Since about 2017 or so, rabbits started to appear on walls all around Bristol. At first they were confined to well known graffiti hotspots but after a while they spread out until no part of the city was spared from the rabbit invasion. The charming rabbits are the work of #followmyrabbits AKA Nevergiveup and other names he paints under. The artist, I believe has moved away from Bristol, but you wouldn’t know it because new ones are turning up weekly.

Most of the bunnys are not on doors, but these ones are, so I thought I’d share them with you. There are mixed views on these cheerful decorations ranging from the ‘vandalism’ end of the scale right through to the tourist attraction, bringing in rabbit hunters to the city. Of course I love them and see them as a humerous and harmless way of brightening up the place. What do you think?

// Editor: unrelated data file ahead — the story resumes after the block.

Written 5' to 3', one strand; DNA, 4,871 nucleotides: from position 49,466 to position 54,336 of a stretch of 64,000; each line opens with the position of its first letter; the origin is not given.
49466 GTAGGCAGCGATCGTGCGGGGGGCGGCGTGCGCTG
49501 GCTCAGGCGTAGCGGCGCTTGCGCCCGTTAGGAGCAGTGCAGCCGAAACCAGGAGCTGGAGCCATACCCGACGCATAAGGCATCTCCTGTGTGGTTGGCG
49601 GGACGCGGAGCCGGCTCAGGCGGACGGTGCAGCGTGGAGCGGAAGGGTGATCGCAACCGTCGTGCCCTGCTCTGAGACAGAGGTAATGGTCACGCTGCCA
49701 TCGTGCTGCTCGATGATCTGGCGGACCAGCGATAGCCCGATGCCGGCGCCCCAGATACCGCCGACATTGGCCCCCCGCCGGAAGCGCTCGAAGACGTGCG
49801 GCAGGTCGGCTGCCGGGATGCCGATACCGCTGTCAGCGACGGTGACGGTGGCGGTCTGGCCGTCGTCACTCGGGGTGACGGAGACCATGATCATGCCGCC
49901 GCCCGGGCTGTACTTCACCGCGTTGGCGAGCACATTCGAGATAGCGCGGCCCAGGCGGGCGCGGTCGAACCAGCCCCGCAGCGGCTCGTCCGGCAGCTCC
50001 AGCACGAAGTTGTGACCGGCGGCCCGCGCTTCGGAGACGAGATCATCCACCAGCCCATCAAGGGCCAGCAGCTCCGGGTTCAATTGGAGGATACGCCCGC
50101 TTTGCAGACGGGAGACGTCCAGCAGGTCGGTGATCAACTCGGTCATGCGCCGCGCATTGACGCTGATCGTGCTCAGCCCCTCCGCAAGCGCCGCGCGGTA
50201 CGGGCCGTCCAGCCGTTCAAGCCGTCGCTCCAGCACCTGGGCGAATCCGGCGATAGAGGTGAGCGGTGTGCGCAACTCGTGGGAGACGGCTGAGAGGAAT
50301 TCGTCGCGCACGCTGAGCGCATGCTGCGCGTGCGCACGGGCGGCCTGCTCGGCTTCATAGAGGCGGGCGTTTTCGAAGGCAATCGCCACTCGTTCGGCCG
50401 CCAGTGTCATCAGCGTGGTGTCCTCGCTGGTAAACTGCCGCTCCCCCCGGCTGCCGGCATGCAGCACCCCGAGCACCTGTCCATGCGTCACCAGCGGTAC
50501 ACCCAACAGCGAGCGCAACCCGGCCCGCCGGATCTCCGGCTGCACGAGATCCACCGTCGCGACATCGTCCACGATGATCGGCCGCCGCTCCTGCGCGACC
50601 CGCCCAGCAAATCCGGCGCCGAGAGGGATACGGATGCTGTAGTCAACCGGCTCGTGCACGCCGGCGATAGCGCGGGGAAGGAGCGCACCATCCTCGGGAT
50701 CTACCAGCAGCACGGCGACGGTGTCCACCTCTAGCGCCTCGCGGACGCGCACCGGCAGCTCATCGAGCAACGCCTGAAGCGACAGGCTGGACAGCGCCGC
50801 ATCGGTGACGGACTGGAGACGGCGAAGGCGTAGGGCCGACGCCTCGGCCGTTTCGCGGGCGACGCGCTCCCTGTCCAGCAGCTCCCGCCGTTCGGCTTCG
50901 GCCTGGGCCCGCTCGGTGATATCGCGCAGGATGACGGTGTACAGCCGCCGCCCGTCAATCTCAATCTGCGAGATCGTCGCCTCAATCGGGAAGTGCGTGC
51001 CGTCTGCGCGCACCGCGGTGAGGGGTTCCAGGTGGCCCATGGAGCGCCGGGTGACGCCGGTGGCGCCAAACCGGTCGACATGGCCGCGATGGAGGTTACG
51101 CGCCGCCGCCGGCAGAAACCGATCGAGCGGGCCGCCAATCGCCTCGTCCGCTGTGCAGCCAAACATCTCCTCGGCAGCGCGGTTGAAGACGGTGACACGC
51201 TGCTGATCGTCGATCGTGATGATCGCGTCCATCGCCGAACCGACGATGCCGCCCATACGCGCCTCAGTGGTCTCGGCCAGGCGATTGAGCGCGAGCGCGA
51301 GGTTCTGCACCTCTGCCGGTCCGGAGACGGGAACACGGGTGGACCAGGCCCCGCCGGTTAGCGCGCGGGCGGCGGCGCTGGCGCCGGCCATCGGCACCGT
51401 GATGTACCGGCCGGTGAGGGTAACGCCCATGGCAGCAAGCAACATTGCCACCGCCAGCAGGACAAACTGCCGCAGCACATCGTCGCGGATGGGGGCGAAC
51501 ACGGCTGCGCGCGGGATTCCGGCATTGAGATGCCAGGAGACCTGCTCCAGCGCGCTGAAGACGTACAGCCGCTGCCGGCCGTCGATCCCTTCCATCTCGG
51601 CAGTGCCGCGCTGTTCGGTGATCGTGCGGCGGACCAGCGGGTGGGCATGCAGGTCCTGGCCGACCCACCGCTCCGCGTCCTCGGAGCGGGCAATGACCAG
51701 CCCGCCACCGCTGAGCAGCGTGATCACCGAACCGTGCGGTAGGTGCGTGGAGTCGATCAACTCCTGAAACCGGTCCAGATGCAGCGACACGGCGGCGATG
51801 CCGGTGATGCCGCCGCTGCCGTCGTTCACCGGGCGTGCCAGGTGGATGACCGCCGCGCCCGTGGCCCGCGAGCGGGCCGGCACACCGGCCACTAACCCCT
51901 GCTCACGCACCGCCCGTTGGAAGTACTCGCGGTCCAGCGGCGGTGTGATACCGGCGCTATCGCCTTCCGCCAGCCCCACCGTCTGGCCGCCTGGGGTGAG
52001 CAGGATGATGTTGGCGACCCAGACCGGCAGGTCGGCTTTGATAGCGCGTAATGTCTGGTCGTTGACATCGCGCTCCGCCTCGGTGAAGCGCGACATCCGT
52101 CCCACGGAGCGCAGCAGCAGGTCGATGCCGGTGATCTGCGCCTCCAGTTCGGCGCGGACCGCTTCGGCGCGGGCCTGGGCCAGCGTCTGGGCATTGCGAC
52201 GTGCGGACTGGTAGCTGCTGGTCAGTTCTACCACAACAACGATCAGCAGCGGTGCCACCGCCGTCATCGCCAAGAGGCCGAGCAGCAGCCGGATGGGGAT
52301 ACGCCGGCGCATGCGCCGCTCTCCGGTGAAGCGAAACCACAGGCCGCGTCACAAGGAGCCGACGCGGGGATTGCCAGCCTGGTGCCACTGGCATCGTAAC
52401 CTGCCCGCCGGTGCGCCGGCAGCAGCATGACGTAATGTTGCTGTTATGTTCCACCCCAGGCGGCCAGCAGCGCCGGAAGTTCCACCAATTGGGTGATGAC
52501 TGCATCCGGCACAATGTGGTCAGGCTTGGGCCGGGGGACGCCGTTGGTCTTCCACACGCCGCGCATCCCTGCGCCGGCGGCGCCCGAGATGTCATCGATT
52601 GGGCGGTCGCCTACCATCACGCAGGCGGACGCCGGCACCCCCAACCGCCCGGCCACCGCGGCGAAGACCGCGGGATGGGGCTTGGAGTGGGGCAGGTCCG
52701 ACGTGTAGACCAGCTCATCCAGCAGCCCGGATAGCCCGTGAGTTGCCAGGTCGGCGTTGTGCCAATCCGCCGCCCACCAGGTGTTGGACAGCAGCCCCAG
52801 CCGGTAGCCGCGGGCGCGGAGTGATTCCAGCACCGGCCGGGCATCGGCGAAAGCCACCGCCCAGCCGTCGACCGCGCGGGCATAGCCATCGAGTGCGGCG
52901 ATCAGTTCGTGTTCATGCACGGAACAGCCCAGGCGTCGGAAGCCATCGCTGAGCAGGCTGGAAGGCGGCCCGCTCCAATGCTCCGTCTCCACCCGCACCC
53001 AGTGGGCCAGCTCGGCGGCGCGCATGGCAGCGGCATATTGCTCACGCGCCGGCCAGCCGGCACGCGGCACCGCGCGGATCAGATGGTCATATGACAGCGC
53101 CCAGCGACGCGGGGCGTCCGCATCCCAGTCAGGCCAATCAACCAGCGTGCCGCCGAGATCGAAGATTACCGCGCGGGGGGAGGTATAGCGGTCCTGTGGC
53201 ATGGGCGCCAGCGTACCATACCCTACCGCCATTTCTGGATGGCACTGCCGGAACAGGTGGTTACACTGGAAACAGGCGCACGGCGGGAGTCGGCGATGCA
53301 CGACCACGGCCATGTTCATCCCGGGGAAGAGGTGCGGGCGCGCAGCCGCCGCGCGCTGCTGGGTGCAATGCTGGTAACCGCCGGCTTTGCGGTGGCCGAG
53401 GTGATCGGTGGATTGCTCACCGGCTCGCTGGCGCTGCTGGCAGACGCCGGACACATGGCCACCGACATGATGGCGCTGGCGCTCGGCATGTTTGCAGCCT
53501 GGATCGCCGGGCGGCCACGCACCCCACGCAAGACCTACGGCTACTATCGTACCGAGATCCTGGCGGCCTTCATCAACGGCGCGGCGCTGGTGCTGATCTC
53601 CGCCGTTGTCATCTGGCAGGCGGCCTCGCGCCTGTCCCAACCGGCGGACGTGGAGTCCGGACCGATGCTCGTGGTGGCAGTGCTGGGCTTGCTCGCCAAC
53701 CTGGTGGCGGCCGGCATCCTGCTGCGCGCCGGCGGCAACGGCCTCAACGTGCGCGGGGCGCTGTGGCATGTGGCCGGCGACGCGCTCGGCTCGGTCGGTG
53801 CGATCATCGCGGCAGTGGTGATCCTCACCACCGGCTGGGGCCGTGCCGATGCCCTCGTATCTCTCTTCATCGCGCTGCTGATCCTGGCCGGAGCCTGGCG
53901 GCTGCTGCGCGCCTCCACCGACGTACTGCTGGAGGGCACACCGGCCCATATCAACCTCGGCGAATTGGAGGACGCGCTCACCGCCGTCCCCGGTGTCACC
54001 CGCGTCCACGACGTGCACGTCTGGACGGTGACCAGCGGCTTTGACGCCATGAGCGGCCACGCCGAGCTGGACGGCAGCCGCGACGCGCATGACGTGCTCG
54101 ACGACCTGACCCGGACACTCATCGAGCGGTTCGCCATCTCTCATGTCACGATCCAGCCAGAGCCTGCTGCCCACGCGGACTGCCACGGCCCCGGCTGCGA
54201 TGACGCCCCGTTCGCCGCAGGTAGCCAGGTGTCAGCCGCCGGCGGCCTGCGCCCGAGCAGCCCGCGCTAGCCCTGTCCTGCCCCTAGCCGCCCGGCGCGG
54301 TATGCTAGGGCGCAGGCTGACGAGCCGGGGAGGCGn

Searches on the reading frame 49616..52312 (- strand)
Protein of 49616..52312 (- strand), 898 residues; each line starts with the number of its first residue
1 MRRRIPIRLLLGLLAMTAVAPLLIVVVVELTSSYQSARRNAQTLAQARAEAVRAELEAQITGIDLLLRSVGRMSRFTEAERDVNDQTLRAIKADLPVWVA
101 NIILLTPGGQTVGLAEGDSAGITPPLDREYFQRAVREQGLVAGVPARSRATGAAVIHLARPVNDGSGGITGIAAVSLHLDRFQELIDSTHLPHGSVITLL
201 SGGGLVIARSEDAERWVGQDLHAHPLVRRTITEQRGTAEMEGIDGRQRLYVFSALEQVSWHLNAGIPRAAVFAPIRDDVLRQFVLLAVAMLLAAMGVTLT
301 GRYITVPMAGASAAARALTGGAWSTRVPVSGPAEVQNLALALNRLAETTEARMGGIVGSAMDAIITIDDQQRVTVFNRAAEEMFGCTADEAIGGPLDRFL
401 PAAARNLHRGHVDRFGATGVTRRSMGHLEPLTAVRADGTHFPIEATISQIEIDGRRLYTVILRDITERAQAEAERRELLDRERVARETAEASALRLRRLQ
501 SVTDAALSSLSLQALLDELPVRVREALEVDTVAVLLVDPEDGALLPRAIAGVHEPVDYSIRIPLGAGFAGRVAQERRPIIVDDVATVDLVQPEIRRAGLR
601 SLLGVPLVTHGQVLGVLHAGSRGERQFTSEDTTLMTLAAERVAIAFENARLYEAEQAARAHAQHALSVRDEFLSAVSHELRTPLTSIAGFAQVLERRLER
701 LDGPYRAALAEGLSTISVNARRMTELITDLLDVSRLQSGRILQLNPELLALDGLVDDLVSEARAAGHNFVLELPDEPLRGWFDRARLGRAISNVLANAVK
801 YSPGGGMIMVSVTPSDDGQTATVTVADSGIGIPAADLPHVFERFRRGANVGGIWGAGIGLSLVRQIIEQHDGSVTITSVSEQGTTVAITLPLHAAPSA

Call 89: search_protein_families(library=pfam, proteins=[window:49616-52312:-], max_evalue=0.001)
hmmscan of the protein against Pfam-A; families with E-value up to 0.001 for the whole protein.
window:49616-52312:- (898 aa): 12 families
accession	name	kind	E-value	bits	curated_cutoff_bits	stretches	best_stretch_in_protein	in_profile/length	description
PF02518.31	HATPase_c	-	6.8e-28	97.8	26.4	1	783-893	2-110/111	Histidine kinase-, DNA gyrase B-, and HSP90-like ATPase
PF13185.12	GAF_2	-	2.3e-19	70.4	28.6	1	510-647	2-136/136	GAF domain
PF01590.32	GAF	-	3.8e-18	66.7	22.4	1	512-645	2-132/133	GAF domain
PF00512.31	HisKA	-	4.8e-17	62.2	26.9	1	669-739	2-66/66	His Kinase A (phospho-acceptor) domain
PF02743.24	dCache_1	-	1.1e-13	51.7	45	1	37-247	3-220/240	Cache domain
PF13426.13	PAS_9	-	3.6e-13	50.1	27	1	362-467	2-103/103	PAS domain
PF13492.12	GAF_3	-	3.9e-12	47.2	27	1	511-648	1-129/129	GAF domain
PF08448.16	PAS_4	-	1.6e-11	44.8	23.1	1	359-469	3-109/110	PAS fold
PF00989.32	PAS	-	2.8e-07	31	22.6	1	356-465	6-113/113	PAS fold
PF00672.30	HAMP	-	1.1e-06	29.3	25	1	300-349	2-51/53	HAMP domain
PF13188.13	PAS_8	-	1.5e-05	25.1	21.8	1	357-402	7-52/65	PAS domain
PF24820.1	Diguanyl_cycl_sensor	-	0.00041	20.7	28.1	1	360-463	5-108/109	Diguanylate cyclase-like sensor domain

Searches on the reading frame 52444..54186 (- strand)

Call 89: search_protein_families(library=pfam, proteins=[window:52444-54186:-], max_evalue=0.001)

Nevergiveup, River Avon, Bristol, January 2020
Nevergiveup, River Avon, Bristol, January 2020
Nevergiveup, Hotwell Road, Bristol, July 2019
Nevergiveup, Hotwell Road, Bristol, July 2019
Nevergiveup, North Street Green, Bristol, July 2019
Nevergiveup, North Street Green, Bristol, July 2019
Nevergiveup, Bedminster, Bristol, April 2019
Nevergiveup, Bedminster, Bristol, April 2019
Nevergiveup, Nelson Street, Bristol, April 2019
Nevergiveup, Nelson Street, Bristol, April 2019
Nevergiveup, Cumberland Basin, Bristol, December 2018
Nevergiveup, Cumberland Basin, Bristol, December 2018
Nevergiveup, Cumberland Basin, Bristol, December 2018
Nevergiveup, Cumberland Basin, Bristol, December 2018
Nevergiveup, Moon Street, Bristol, June 2018
Nevergiveup, Moon Street, Bristol, June 2018
NEVERGIVEUP, East Street, Bristol, April 2018
NEVERGIVEUP, East Street, Bristol, April 2018
NEVERGIVEUP, Moon Street, Bristol, April 2018
NEVERGIVEUP, Moon Street, Bristol, April 2018